I would like to point out that my friends have done me proud on this - there's a few identikit answers, but everyone's pulled out at least one interesting/funny/bizarre answer. Mine is of course a paragon of wit and poise, just like moi. Yeah, ok, so the picture I chose is ridiculously safe and doesn't really look like me, but at least I don't look crazy (as I do in many many photos on Facebook. Damn Facebook and it's mass photo sharingness).

I guess the Yearbook really just proves one point. We're all pretty much alike. At least in the way we think of ourselves, the way we want other's to think of us. Maybe it's just that there simply isn't that much originality in the world. Everybody wants to be unique, but how many truly special people do you know?

I don't know many people who can 'light up a room', but I have many many friends who are all completely unique and special, but would all look the same on a piece of paper. And some friends only became friends after a long acquaintance, because it took me that long to find the 'special'. Some people in my life are special because of the memorys and genes that we share.

I'm really glad I have them, you know. Even the ones who want to remembered as 'easy going' or (shudder) 'fun loving'.

Monday, February 25, 2008

Jumping through hoops

Being a medical student is not all sweetness and light. It's hard work most of the time, although I think most of us adjust to the level of work required and consider it normal. When I lived with non-medics, my work-life balance was just set at a completely different level. I went to lectures everyday, all day, because that's how it was. One ex-housemate attended just 4 hours a week, because that's how it was for her. Neither was wrong or right, it was what it was.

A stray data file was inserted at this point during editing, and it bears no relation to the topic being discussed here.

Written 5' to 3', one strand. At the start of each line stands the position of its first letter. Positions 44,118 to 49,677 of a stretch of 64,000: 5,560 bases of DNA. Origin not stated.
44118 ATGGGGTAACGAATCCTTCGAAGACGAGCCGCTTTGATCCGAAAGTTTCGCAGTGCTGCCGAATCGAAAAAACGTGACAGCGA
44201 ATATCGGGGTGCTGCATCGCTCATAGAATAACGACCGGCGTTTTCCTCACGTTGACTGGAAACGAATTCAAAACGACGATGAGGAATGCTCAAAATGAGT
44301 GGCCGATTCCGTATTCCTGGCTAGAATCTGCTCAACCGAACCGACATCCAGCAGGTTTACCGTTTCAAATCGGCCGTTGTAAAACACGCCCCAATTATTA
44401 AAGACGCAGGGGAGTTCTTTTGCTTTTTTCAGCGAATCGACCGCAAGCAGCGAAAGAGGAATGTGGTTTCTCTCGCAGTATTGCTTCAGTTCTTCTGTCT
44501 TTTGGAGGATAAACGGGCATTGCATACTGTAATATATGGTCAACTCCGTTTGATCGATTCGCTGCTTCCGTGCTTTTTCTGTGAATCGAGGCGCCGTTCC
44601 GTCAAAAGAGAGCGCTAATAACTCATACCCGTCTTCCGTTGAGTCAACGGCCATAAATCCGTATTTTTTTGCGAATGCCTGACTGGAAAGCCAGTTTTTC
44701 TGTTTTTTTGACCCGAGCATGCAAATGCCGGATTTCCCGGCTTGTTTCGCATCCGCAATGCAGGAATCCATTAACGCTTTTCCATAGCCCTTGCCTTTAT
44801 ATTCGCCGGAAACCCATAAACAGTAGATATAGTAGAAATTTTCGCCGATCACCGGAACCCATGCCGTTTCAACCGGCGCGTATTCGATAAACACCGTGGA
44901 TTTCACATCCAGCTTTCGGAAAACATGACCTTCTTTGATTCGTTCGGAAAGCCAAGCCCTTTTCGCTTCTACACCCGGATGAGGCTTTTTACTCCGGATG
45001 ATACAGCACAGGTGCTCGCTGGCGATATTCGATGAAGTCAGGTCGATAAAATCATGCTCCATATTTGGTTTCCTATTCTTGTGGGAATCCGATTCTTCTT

I accept, nay, embrace, all this. Medicine is hard, and I didn't walk into with my eyes shut, expecting an easy ride, or even a 'normal' student experience. But I am beginning to have some serious issues with the level of rubbish we are expected to do on top of our medical education. The stupid hoop-jumping for the sake of it stuff.

Take this term for instance. It's our final block before graduation, leading up to our last set of exams. We're trying to consolidate and revise everything useful from the last 4 and a half years - and its hard work. So the Medschool decides to set a couple of pointless and ridiculous projects just to add to the fun in our lives.